The FBI has compiled victim data for 25 years. They also released information showing that nearly half the victims of known serial homicides were in their 20s and 30s, although people of every age and from every region of the county have been victims.
“We look at homicides and attempted homicides. We look at sexual assaults. We look at unidentified human remains cases where homicide is suspected,” said Special Agent Michael Harrigan, who headed ViCAP from 2007 to 2010 and agreed to release the data. We catalog this in a database to try to identify serial killers or serial offenders that transcend jurisdictional boundaries.”
Among states, New York leads in a grim statistic: It has had 137 victims of serial murder since 1985. California has had 128 and Florida 112. When shown the FBI data, criminologists and veteran homicide investigators asked why New York leads the nation. Does it lead because it has more serial killings or because it does a better job in detecting such killings? “That surprises me. I thought the numbers would always be higher in California and some of the Southern states,” said retired veteran New York City homicide detective Augustine “Gus” Papay.
California, which its immense population, ought to lead in every major crime statistic, Papay said. And he felt Southern states would be overrepresented because of recently documented highway serial killings by Southern truckers.
Papay was a key participant in the successful hunt for Alejandro “Alex” Henriquez, convicted in 1992 of murdering a woman and two girls, including 10-year-old Jessica Guzman. Papay said serial killers may be drawn to a major metropolitan area like New York City. “They think it’s easier to get lost in the big city. And think of all the victims! There are also sorts of different people here they could target,” Papay said. “And maybe they think it will be harder to get caught here.”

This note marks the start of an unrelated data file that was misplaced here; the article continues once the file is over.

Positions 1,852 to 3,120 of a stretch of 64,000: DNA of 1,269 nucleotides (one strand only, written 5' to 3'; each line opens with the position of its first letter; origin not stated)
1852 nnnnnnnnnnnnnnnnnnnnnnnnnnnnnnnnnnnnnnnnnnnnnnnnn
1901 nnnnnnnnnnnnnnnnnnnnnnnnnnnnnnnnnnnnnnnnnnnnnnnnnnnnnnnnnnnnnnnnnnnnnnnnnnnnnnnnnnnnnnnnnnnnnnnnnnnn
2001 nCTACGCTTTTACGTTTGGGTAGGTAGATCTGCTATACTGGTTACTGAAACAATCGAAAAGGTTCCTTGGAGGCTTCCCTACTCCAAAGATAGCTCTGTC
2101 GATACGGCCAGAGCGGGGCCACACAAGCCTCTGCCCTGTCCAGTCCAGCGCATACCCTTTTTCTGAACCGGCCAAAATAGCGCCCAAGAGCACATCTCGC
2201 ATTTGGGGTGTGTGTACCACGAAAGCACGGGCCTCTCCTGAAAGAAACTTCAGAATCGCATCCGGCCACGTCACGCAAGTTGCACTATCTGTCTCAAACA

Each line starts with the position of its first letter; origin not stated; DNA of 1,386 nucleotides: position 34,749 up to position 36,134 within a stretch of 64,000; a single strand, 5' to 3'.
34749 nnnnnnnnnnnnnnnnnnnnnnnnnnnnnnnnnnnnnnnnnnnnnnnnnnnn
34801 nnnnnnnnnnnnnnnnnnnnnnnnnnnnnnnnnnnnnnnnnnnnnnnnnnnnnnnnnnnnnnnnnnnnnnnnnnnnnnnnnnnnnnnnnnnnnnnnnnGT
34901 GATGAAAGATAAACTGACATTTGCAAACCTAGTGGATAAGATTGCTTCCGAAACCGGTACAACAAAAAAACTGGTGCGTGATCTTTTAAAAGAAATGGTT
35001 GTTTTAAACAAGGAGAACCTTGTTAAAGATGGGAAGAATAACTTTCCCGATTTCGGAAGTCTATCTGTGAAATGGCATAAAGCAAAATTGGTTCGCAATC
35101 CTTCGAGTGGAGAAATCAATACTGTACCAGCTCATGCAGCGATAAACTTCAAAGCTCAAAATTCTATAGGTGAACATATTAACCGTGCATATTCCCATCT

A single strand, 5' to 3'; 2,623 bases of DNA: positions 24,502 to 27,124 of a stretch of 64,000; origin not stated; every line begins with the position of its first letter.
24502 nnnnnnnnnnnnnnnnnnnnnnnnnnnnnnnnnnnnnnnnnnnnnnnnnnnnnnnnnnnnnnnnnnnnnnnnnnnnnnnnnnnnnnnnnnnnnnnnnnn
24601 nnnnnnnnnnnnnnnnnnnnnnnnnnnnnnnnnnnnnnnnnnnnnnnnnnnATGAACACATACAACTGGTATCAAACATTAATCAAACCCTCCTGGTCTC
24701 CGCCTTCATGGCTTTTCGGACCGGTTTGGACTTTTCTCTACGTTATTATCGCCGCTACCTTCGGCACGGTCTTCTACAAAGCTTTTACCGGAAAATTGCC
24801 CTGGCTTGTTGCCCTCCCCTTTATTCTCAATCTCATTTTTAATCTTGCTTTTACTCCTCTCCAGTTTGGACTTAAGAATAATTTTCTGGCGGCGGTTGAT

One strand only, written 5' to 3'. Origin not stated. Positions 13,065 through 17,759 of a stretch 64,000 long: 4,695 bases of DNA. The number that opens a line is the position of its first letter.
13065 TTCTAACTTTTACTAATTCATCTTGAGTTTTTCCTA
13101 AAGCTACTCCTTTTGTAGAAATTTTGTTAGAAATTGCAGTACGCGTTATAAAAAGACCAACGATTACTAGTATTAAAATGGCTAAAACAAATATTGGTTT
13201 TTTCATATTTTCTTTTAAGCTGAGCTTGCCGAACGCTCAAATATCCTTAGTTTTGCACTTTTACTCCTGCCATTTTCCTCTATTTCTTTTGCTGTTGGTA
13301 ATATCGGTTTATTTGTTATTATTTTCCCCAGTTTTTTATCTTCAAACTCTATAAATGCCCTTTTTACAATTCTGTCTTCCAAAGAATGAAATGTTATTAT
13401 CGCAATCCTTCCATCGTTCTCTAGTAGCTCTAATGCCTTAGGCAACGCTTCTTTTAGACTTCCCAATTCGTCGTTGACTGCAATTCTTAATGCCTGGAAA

Just as well the FBI are on the case or I'd never have guessed!
Actually, I'm surprise NY leads as well, since the crime rate in general had gone down from where it used to be 20 or so years ago. I thought for sure it would be the southern states that led in the murders. I'm stumped. lol Well, I'm off for some more coffee........
Philadelphia law enforcement officials are tracking what they now call a serial killer in their area. The appearance of this serial murderer coincides with the appearance of a killer in New York, but there is no reason to believe that two cases are linked. The killer operating in Philly has come to be known as the Kensington Strangler. Thus far he has left three bodies in the Kensington area, all strangled and partially nude.
The women that have been killed thus far have also been sexually assaulted. DNA evidence left behind links the three murders to the same person and police announced this morning that the Kensington Strangler is a serial killer and he is currently loose in the area. However, that does not mean that they are any closer to catching him.
The law enforcement officials have spent considerable time stepping up enforcement in the area where the bodies are dumped but that also means that the killer was able to dump a body last night right under their noses. This has lead the investigators to believe that either the killer lives in the immediate area or he knows it very well.
Attempting to patrol an area so large and keep it safe is difficult. Philly has limited manpower when it comes to police officers and they are spread very thin as it is. Now they are having to watch for any other signs that the man is working the area and it is making their jobs that much more difficult.
Suspected serial killer admits to slaying 3 boys
15 Apr 2011